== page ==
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  Partner: UNT Libraries Government Documents Department
 Decade: 1960-1969
Decommissioning of the Special Metallurgical Building at Mound Laboratory

Decommissioning of the Special Metallurgical Building at Mound Laboratory

Date: December 31, 1965
Creator: Harris, W. R.; Kokenge, B. R. & Marsh, G. C.
Description: The Special Metallurgical Building at Mound Laboratory, a building of 18,515 sq ft of floor space, was decommissioned. This decommissioned facility formerly housed 238PU processes for the fabrication of radioisotopic fueled heat sources. The 238PU work was conducted in 585 linear ft of gloveboxes occupying approximately 12,600 sq ft of the building. All of the gloveboxes, process services, building services, interior walls, and ceilings were removed to the point of exit at the roof. Eighty-five percent of the filter banks occupying 700 sq ft of floor space was also removed. Special procedures and special equipment were used to reduce the amount of 238PU in the building from approximately 100,000 Ci at the start of the effort to less than 0.3 Ci without a significant release to the environment.
Contributing Partner: UNT Libraries Government Documents Department
ORGDP Container Test and Development Program Fire Tests of UF6-Filled Cylinders

ORGDP Container Test and Development Program Fire Tests of UF6-Filled Cylinders

Date: January 12, 1966
Creator: A.J., Mallett
Description: Fire tests of bare, UF{sub 6}-filled shipping cylinders were conducted at the ORGDP Rifle Range during October 1965 as part of the AEC-ORO Container Test and Development Program presently under way at the ORGDP. The multi purpose effort was to determine if the cylinders would hydrostatically or explosively rupture; the time available for fire fighting before either incident occurred; and the degree of contamination as related to the type of UF{sub 6} release, wind velocity, and terrain. In addition to the cylinder fire tests, other tests were made for further evaluation of the fire-resistant BOX foam plastic. These included a newly designed shipping drum for 5-in.-diam cylinders, and 15B-type wood shipping boxes for small containers. In one case, the latter contained a UF{sub 6}-filled Harshaw cylinder. The test times ranged from 45 to 95 min. In no instance did temperatures exceed 200 F These tests are discussed under Part B. Our Nuclear Engineering Department was responsible for site preparation and the test program. The Safety and Health Physics Departments Mr. A. F. Becher, head, provided primary assistance in the conductance of the tests and was additionally responsible for the environmental monitoring and sampling. Personnel of the Plant Shift Operations and ...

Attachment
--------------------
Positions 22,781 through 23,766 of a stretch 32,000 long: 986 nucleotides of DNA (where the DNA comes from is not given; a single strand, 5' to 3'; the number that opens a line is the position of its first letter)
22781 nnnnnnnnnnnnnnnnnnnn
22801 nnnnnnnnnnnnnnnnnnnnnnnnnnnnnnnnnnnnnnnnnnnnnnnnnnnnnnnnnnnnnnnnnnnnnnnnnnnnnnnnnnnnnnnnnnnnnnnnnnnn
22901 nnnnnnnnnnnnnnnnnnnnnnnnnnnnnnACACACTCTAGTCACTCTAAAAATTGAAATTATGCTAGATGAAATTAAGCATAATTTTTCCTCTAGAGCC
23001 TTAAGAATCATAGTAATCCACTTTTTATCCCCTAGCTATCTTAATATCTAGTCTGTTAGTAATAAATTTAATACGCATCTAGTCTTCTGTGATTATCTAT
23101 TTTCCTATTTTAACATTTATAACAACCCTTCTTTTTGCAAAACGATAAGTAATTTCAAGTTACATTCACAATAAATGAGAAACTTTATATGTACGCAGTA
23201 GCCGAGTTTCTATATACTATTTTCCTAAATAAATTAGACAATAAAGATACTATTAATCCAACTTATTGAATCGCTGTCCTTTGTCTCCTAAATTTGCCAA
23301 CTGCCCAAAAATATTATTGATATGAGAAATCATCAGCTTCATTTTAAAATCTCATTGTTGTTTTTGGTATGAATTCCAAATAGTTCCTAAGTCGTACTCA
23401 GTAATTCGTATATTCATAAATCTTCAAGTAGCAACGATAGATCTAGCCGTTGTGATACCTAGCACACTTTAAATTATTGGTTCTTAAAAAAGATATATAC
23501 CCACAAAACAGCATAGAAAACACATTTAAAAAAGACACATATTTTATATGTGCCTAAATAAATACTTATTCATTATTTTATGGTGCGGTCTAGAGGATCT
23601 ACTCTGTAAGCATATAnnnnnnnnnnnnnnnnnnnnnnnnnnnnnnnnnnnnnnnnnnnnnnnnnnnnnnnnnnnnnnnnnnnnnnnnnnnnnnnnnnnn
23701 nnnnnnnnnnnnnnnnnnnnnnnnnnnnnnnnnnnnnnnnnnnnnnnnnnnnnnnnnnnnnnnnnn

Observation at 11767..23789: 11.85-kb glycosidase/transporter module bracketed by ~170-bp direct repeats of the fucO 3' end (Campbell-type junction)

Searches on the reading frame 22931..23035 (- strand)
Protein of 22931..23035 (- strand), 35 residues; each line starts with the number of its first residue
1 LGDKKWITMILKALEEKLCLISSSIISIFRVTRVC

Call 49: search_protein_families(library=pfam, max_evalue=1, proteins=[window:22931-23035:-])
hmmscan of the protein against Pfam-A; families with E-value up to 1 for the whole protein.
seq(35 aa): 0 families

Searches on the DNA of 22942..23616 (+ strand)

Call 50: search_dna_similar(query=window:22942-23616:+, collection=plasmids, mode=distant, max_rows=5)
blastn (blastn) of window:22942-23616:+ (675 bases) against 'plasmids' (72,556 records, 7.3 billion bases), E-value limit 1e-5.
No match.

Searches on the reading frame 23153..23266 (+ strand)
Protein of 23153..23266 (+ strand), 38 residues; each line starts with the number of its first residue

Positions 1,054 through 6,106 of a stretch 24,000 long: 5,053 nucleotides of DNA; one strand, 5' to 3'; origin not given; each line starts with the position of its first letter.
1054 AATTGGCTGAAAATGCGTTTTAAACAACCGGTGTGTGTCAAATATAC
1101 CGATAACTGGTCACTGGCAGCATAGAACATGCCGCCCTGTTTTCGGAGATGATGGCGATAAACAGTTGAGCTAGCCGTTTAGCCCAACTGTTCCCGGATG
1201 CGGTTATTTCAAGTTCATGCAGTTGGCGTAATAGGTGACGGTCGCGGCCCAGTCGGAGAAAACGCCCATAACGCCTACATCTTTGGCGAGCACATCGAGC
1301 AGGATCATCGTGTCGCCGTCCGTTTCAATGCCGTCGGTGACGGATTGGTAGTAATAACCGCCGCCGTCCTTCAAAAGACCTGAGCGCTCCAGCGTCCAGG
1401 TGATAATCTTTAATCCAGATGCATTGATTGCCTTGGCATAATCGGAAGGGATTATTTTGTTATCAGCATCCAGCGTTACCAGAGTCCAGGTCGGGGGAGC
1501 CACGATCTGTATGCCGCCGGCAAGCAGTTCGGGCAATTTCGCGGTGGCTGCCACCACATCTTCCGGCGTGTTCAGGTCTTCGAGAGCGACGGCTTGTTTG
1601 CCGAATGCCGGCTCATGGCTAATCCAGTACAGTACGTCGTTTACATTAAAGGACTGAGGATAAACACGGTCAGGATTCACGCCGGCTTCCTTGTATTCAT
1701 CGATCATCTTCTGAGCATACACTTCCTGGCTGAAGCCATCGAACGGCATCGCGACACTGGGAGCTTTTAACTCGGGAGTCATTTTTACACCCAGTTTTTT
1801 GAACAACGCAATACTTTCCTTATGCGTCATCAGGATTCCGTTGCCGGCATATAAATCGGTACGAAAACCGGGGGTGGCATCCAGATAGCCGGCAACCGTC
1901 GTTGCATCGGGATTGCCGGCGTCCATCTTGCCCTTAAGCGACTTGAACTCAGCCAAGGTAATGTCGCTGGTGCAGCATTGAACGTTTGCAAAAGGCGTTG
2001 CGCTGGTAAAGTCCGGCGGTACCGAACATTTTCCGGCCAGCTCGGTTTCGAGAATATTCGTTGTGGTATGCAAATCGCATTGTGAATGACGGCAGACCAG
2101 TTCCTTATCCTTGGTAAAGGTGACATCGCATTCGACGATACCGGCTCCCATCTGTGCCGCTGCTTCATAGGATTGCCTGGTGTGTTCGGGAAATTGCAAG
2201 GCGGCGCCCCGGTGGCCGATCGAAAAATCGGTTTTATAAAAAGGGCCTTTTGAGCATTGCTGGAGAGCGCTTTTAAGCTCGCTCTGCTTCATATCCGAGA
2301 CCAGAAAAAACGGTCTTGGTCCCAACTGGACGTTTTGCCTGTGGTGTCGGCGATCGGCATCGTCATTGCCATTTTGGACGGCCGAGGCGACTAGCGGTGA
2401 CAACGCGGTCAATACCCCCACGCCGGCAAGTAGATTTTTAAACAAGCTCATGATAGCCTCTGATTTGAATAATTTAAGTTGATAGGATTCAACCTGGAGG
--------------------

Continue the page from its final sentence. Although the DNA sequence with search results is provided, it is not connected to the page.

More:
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LAWRENCE RADIATION LABORATORY COUNTING HANDBOOK

LAWRENCE RADIATION LABORATORY COUNTING HANDBOOK

Date: October 1, 1966
Creator: Group, Nuclear Instrumentation
Description: The Counting Handbook is a compilation of operational techniques and performance specifications on counting equipment in use at the Lawrence Radiation Laboratory, Berkeley. Counting notes have been written from the viewpoint of the user rather than that of the designer or maintenance man. The only maintenance instructions that have been included are those that can easily be performed by the experimenter to assure that the equipment is operating properly.
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NOTE ON TRANSISTORS FOR AVALANCHE-MODE OPERATION

NOTE ON TRANSISTORS FOR AVALANCHE-MODE OPERATION

Date: March 1, 1962
Creator: Miller, Harold W. & Kerns, Quentin A.
Description: We have found that selected Motorola transistors of the MM-486, MM-487, and MM-488 type are quite useful for avalanche-mode operation. Figure 1 shows a circuit used in conjunction with a traveling-wave oscilloscope for selecting avalanche units. The output of the line-type pulse generator is 40 to 60 volts (either polarity of output pulse is available), and the rise time is less than 0.5 nsec. Figure Z shows a plot of the static V-I characteristics of the collector-to-emitter junction for various units, avalanching and nonavalanching. A transistor that avalanches will do 80 over the entire flat portion of the V-I characteristic. One can expect that 10 to 30% of the transistors will avalanche. There is some indication that the low-beta type (MM-486) give the best yield. There is a time delay of a few nanoseconds between application of a trigger pulse and the rise of the main avalanche current. Figures 3 and 4 shows this delay, measured between the 50% point of the trigger-voltage waveform and the 50% point of the avalanche output waveform, as a function of trigger-voltage amplitude (Fig. 3) and static-collector current (Fig. 4). The negative-resistance region (such as that in Fig. 2) should be avoided if time ...
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NOTE ON TRANSISTORS FOR AVALANCHE-MODE OPERATION

NOTE ON TRANSISTORS FOR AVALANCHE-MODE OPERATION

Date: May 23, 1962
Creator: Miller,Harold W. & Kerns, Quentin A.
Description: None
Contributing Partner: UNT Libraries Government Documents Department